This is my dumping ground for quotes and other stuff relating to the wonderful world of digital & communications.
there’s a strong case to be made for the study and debate of digital media to be a compulsory part of the world’s education systems, alongside literacy, numeracy and science. This doesn’t mean the kind of all-too-basic ‘how to’ guides that leave media-savvy students cold, but rather a combination of digital history with opportunities to debate the realities and limitations of everything from social-media services and search engines to avatars and World of Warcraft.
As access to devices has spread, children in poorer families are spending considerably more time than children from more well-off families using their television and gadgets to watch shows and videos, play games and connect on social networking sites, studies show.
This growing time-wasting gap, policy makers and researchers say, is more a reflection of the ability of parents to monitor and limit how children use technology than of access to it
it wasn’t until 1919 that the Bell System started to roll out automatic pulse dialing across the country. The Bell System had solidified its national monopoly, and had decided to move from operators to automatic switching to save time and money. This replaced a level of human mediation with another, mechanical one. Consumers would have to learn how to dial their own calls, and would have to learn the new sounds of the dial system — the dial tone, the busy signal. To ensure a smooth transition from operators to the dial system, Bell and its local phone companies unleashed a massive onslaught of popular technology training.
bands like One Direction are teaching their fans how to be expert Twitter users. I read a book once where a female journalist said that she’d learnt how to organise people by planning trips to see David Cassidy when she was younger… This is similar.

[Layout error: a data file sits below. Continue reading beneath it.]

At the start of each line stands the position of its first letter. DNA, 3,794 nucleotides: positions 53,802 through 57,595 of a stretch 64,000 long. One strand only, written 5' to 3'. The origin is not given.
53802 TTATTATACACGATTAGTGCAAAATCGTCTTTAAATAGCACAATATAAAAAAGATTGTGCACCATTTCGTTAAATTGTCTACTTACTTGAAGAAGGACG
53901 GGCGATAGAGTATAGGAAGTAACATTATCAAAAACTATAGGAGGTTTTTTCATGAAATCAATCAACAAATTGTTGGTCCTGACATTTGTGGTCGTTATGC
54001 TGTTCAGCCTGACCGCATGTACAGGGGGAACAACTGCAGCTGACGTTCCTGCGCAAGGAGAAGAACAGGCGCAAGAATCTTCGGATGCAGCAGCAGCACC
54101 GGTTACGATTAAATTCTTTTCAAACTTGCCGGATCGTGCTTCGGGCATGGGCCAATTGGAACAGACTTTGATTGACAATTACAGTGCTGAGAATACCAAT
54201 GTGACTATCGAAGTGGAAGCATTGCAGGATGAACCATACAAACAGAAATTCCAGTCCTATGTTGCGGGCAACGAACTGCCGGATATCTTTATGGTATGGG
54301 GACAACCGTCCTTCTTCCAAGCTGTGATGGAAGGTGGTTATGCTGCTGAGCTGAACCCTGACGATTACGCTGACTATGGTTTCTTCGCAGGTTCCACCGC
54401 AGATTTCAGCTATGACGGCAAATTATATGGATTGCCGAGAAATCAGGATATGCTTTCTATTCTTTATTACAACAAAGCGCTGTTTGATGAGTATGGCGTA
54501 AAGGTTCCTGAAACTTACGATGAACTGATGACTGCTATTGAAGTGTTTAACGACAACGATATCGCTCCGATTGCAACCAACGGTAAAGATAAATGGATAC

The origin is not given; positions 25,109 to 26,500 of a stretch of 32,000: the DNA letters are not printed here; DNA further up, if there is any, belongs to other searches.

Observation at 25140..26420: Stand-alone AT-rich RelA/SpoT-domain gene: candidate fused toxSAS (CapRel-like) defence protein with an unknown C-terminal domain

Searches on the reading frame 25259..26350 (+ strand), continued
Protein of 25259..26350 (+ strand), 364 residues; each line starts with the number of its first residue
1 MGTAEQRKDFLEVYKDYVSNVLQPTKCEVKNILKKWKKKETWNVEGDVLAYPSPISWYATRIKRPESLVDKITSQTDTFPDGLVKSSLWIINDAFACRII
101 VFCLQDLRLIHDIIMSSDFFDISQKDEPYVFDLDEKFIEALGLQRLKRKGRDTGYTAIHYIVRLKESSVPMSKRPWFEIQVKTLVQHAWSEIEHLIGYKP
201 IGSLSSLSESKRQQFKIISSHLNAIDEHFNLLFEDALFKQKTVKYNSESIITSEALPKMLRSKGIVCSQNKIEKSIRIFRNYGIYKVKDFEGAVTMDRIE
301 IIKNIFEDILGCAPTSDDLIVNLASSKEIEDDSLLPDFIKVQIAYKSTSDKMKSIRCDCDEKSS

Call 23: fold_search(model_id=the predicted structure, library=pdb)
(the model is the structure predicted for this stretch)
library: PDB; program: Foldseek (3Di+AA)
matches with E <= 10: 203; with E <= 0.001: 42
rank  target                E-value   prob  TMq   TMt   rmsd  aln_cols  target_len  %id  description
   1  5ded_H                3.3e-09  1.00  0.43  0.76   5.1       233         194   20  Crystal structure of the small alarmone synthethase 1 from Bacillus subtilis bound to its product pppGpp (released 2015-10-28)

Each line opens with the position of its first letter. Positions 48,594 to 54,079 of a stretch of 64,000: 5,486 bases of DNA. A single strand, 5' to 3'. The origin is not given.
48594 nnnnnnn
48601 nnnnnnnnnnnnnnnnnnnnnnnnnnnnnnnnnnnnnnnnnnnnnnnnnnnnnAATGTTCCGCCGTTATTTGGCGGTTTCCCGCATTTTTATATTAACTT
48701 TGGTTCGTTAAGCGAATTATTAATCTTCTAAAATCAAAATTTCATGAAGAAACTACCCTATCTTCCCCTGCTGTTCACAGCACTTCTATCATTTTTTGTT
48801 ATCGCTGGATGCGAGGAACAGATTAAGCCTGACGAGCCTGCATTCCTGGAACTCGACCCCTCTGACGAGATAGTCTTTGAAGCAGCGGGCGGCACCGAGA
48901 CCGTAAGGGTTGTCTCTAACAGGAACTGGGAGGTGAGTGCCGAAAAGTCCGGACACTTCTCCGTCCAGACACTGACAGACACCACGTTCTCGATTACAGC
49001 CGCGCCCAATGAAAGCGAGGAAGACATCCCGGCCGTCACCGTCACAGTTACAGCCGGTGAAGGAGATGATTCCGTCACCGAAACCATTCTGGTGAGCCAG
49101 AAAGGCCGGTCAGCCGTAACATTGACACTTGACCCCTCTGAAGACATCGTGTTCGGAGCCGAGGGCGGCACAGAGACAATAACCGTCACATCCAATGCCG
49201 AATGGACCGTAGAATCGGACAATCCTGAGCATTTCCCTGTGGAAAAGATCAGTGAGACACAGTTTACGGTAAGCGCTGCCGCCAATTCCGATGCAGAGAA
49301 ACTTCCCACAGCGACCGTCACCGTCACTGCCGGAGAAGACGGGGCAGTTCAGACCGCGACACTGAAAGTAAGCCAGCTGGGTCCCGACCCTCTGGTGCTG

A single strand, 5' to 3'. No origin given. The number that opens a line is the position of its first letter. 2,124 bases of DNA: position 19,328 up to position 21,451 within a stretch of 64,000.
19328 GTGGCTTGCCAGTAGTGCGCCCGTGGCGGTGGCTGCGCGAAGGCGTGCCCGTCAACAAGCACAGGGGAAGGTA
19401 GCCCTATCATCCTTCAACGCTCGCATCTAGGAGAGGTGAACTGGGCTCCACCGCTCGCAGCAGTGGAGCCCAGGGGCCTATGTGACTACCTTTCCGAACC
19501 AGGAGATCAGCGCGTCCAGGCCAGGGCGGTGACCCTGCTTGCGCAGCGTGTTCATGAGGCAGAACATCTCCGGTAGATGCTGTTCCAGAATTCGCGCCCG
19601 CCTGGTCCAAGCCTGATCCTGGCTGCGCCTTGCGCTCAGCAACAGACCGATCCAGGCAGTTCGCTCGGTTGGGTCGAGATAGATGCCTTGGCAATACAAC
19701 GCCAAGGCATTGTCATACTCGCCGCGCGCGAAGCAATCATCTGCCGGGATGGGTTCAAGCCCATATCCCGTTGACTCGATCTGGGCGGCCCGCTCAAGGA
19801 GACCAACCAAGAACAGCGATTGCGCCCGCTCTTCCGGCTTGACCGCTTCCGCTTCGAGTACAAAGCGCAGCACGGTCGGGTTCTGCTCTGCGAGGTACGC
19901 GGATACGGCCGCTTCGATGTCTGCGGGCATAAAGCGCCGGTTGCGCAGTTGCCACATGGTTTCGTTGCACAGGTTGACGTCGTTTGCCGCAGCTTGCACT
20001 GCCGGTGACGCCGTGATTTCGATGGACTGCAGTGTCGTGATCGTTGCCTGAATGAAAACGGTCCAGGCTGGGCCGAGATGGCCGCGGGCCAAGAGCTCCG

“Virtually all young people are familiar with electronic games and social networking and might be considered as ‘digital natives’, but they are not “digitally competent” in the sense that they do not know sufficiently how to use the digital world in a business context,” said the EC.
The European e-Skills Week will comprise a number of activities and events designed to inform young people on how to acquire such skills from between the 19 and 30 March. The EC says that the driving force behind the initiative was the importance of ICT skills to the future of the European economy and an increase in jobs which require a high level of education.
The old (UK) curriculum was not just an impediment, it was actually driving people away. In 2011, just 31,800 pupils took the computing exam at 16, compared to 81,100 in 2007. ..
Every school computer suite across England should hang a picture of Eric Schmidt on the wall, and children should sing songs in his honor for saving them from the mind-crushing tedium of the government’s soon-to-be-abandoned computing curriculum.
It was the executive chairman of Google who used his Edinburgh MacTaggart lecture last August to shame the U.K. government into action. “I was flabbergasted to learn that today computer science isn’t even taught as standard in U.K. schools,” he said. “That is just throwing away your great computing heritage.”
The U.K. government took on board the stinging criticism of the computing curriculum and the education minister, Michael Gove, Wednesday announced that he was scrapping the current curriculum.
Uruguay also puts England to shame with its one laptop per pupil programme, known as Plan Ceibal…
Since the scheme started in 2007, Uruguay has given 450,000 laptops to primary and secondary pupils. …
Giving a laptop to a pupil doesn’t guarantee they will take it apart and become interested in how it works, but it certainly helps… Pupils, including those living in shanty towns, have developed skills in making online films, websites and producing photo galleries.
… In 2006, having a netbook and access to the internet was a privilege in Uruguay, Brechner said – now it is a right.
(Great quote in the comments)… Every time you make a decision like “I’ll put the joint in at 5 on 180 and put the potatoes in at 6”, that is programming. Every time I decide to take the road over Salisbury Plain rather than the A36, based on time of day, weather and traffic - that is programming. The poor decisions made by so many people arise, in part, because they have never been taught the methodology of basic system design, i.e. data inputs and outputs, validation, verification, and business logic. These apply equally whether you are cooking, plumbing, projecting cash flow or designing a fire control system for a battle cruiser.
Teaching children how to apply programming to the real world is genuinely empowering.
the Conservative minister for culture, communications and the creative industry said computer skills were “the grammar of the 21st century”.
Vaizey added that knowing how a computer works was now “on a par with [a knowledge of] the arts and humanities”.